What’s New in Total Hip Replacement?
The Journal of Bone and Joint Surgery, September 2014 issue, published an article listing new research and interesting information regarding total hip replacements.
A Reduction in Transfusions
– Studies have found a significant reduction in the amount of blood transfusions after total hip replacement if IV tranexamic acid is used. This is a relatively inexpensive drug that is given intravenously to stop bleeding. It is an antifibrinolytic agent therefore it allows a more effective blood clot to form to prevent excessive bleeding during total hip replacement surgery.
Risk Factors for Pulmonary Embolism after Total Hip Replacement Surgery
- Having had a previous pulmonary embolism
- Chronic obstructive pulmonary disease
- Atrial fibrillation
Modifiable Risk Factors for Peri-Prosthetic Joint Infections
- Obesity (46%)
- Anemia (29%)
- Malnutrition (26%)
- Diabetes (20%)
Reduction of Joint Infections
- Currently being studied in animal models: implants being coated with antibiotic impregnated microspheres. Early results have revealed an impressive 100% success rate in preventing infection in wounds that were contaminated with Staphylococcus aureus.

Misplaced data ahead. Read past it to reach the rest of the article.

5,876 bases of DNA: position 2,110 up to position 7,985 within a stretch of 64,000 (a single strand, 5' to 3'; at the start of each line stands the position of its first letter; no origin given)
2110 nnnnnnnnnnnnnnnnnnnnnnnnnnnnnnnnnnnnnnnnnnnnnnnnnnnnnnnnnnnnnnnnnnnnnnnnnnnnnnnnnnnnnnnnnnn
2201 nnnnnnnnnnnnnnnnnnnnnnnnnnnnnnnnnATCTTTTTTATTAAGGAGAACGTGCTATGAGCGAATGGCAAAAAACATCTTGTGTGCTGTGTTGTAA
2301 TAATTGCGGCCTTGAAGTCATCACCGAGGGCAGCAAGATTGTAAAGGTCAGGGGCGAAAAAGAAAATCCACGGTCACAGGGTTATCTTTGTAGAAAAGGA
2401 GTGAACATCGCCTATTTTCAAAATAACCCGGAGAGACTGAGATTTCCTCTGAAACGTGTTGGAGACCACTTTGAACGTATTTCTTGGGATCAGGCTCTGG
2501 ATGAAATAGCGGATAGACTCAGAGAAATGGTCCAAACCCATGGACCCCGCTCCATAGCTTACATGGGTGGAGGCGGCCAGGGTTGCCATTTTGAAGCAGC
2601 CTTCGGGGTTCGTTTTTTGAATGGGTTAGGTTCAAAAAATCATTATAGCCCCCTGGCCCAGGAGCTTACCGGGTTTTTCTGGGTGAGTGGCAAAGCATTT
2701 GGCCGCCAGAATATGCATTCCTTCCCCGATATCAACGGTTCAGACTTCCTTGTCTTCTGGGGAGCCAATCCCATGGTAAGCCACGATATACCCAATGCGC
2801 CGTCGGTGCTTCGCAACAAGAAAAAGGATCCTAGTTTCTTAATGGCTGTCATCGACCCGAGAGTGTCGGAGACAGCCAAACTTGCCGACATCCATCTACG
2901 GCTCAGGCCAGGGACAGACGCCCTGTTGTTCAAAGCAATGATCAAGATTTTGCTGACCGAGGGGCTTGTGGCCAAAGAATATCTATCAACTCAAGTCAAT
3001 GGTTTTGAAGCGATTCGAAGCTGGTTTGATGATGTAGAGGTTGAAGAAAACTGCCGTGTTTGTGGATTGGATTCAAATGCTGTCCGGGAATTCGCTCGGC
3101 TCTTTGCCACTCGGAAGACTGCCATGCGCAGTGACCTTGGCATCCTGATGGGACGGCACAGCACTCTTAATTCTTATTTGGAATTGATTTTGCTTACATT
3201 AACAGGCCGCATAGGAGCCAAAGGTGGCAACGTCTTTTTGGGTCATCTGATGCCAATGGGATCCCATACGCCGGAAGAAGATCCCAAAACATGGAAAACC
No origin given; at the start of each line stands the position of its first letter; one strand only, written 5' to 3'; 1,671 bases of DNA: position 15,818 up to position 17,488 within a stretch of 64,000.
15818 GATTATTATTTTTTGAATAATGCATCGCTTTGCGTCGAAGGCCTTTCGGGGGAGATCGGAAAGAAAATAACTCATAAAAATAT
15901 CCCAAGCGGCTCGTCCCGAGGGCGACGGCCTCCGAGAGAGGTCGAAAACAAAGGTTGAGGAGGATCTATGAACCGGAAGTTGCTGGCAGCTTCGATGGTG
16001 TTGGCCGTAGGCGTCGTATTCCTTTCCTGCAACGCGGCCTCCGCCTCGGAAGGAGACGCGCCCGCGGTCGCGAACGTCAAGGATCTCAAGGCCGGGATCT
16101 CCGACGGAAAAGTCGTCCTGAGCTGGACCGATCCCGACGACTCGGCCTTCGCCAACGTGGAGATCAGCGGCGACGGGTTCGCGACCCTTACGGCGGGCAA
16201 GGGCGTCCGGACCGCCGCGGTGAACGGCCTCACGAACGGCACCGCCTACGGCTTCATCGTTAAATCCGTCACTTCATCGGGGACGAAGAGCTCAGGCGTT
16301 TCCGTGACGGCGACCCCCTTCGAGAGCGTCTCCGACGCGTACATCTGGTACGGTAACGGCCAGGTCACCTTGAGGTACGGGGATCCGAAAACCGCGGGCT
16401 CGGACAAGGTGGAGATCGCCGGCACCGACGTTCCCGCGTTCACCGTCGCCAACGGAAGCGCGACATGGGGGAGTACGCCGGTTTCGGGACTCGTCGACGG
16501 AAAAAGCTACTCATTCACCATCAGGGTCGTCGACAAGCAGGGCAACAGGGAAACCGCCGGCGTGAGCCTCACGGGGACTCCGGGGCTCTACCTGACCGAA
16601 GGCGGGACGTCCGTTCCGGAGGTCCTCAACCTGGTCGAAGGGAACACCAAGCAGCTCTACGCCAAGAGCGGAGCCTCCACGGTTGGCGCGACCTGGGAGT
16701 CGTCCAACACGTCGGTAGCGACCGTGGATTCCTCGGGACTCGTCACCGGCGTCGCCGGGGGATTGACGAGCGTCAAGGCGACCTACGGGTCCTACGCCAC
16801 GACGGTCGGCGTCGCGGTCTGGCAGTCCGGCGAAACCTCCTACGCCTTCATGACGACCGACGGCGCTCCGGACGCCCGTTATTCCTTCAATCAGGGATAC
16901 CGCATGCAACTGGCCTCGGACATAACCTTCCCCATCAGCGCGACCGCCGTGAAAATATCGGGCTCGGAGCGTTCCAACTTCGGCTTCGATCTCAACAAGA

- Cementless fixation for Total Hip Replacement is recommended over the use of cement.
- This is the most common reason for revision with total hip arthroplasty.
Surgical Care Improvement Project (SCIF)
This program was started in 2006 in an effort to decrease postoperative surgical site infection and venous thromboembolism (DVT/PE). After implementation of the surgical care improvement project, the rate of superficial surgical site infection did not change nor did the rate of pulmonary embolism decrease.
There was no clinical improvement, even though there was a high rate of compliance with the surgical care improvement project.
The Direct Anterior Approach
Research has shown that there is a shorter hospital stay and earlier ambulation in patients who underwent total hip replacement with the use of the direct anterior approach as compared to the posterior approach.
The most common complication is a lateral femoral cutaneous nerve palsy which has occurred in up to 17% of the patients who have undergone THA with an anterior approach. Studies have shown that the early advantages of a direct anterior approach are only present for the first 2 weeks after surgery. After two weeks there are no significant differences between the two approaches.